How to Recover After a Failed Race

Guest Blog: Susan Loken

On Sunday, I ran the AFC Half Marathon in San Diego. It didn’t go quite as planned. My goal was 1:20:50 and I ran a 1:27:50. Okay, so “didn’t go quite as planned” is an understatement!

It is very difficult for me–and for most runners–to overcome a failed race. However, we must accept that there will be “good” races and “bad” races. I have never met a runner that hasn’t felt the disappointment of a race that didn’t live up to expectations. Both the good and the bad races are part of the journey.

At the start of every race, and often long before setting foot on the course, I have a goal and I have a race plan. If weather conditions are challenging or if I’m experiencing physical issues beyond my control, I just deal with it and continue forward. I am always determined to give my perfect effort for the race, without complaining.

Stay Positive on Race Day

It is so easy to start a race and say, “the weather is hot,” “my stomach hurts,” “I had the flu last week” or “I just started my period.” The list goes on and on, but I suggest not filling your mind with that crap, and instead just give the exact same effort you had planned to give, despite the uncontrollable changes. Keep your mind positive and give it your all.

The truth is that complaining about the circumstances that are beyond your control immediately sets you up for failure. Blaming external things gives you a nice excuse not give the race your full, perfect effort. Don’t sabotage yourself. Find the positives of the situation and be grateful.

How I Bounce Back

Here’s what I do after a “failed” race, or, what I would optimistically call, a race where my perfect effort did not result in my desired outcome.

  1. Set a timer. Let yourself be disappointed for 30 minutes, and not a second longer!
  2. After 30 minutes, let go of the disappointment and begin to think about the lessons you can learn from the race to improve next time. Allow the perceived “failure” an opportunity for learning and improvement. Bad races can happen for a number of reasons. Sometimes, it’s as simple as eating the wrong food, having a nagging injury or not being adequately prepared. Sometimes, it’s lack of speed training and too high of expectations. Sometimes, you simple have an off day. Whatever the reason, accept it, learn from it and get over it.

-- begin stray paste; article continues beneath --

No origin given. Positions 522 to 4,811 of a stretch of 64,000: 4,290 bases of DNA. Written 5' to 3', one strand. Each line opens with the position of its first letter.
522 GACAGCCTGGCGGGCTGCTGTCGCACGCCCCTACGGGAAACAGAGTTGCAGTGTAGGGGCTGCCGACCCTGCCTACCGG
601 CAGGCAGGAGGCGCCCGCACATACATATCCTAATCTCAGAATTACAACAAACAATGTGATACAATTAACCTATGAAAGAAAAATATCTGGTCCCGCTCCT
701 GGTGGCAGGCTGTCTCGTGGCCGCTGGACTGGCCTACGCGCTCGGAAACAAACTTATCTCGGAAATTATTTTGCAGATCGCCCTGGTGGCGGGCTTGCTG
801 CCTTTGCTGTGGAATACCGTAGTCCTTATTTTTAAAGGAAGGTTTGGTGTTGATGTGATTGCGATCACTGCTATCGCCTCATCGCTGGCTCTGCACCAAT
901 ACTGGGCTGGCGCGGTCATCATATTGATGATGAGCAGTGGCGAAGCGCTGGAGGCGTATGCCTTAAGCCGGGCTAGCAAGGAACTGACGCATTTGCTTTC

3. Write down what you can do to improve. You’re more likely to achieve goals when they are written down, so take the opportunity to assess what you could do better next time.
  4. Talk about the positives of the race and BELIEVE that tomorrow is a new day and that your next race will be a new opportunity to reach your goals. Never talk about the challenges and failures in a negative light.
  5. Don’t forget to be GRATEFUL for your health, fitness and wellness, which allow to compete in the race. Simply to be alive is a gift–remember this.
  6. Never forget that if you achieve every single goal that you set, you are setting the bar way too low. Falling short of goals just means that you’re learning, growing and evolving into a strong, faster version of you!

Running is Hard Work!

To be honest, the reason I love being a runner is the hard work and the unpredictable ups and downs of training. Nothing makes me feel more alive and fulfilled than trying to improve myself every single day! There are no magic lotions or potions. There are no shortcuts. Running is about hard work. It takes training, commitment and planning. It takes falling down and getting back up, again and again.

Achieving your goal during a race is rewarding, not for the recognition, but for the personal satisfaction. There is no feeling like it. To become your PERSONAL BEST, you must face challenges head-on and then overcome them. Challenges are lessons that help you to improve and teach you to appreciate your own efforts. Difficulties–and even failures–are all part of the process. It doesn’t matter how much “natural” talent you have. To do your best in a race, you must put in the effort, have a positive attitude, believe in yourself and embrace all failures as necessary lessons to be learned.

Believe in yourself. Train to succeed. Never give up. Be grateful. Have fun and, most importantly ALWAYS FIND THE POSITIVE!

Susan Loken’s Bio and Website Info

 

 

Athlinks Staffhttp://blog.athlinks.com
Posts by the Athlinks Staff are authored by our in-house group of athletes and subject matter experts in the fields of performance sports, nutrition, race organization, and training.

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